What Freedom Looks Like


The Katz Family Haggadah, at first glance, is deceptively simple–it looks like a children’s picture book. It features big-eyed cartoon kids, large, readable text, colorful spreads of blue skies and yellow sand, frogs, and an amazing fold-out picture of the Crossing of the Red Sea.

But that’s not all it is. The haggadah uses midrashTalmud, and other sources to derive an exhaustive and mind-blowing level of detail for the illustrations that dot each page. That’s why you’ll see frogs coming out of the Egyptians’ mouths and in their bread. During the Splitting of the Sea, says one midrash, underground trees were visible through the water, and there were twelve tunnels through the water, one for each tribe–and these are all depicted.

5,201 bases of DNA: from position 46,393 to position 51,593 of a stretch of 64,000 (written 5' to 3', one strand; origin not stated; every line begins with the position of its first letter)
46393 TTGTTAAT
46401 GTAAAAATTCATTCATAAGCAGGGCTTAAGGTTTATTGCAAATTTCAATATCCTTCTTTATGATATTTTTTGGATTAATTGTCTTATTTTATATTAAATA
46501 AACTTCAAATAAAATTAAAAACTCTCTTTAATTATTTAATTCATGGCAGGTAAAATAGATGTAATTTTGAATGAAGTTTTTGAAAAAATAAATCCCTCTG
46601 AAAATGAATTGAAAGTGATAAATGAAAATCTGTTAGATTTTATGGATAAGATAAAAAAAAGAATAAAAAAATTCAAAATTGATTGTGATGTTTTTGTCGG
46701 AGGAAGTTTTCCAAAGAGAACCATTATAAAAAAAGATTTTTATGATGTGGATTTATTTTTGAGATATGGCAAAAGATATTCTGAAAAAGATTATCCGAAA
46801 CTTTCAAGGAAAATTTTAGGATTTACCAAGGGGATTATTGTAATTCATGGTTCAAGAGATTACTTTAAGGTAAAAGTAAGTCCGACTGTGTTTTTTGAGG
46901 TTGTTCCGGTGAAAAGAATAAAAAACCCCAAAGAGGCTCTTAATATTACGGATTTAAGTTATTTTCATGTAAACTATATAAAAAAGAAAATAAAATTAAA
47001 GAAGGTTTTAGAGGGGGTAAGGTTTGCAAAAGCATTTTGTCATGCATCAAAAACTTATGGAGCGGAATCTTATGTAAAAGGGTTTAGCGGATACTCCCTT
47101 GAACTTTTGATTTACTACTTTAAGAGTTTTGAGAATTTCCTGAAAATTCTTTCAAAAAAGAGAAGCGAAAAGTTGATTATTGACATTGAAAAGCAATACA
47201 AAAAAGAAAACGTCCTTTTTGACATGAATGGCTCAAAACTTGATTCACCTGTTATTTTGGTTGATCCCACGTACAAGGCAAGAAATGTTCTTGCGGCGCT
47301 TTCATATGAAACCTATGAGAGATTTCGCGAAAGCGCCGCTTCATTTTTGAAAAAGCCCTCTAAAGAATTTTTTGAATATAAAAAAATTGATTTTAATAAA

An index in the back tells the story behind each picture. They’re not all pleasant. A seemingly innocent picture of a woman crying while building with bricks represents the rabbinic story of Rachel, a slave who was forced to work until her ninth month of pregnancy. Her baby, the tale is told, actually dropped straight into the mortar and formed into a brick. The angel Michael immediately retrieved that brick and carried it straight to the Heavenly Throne.

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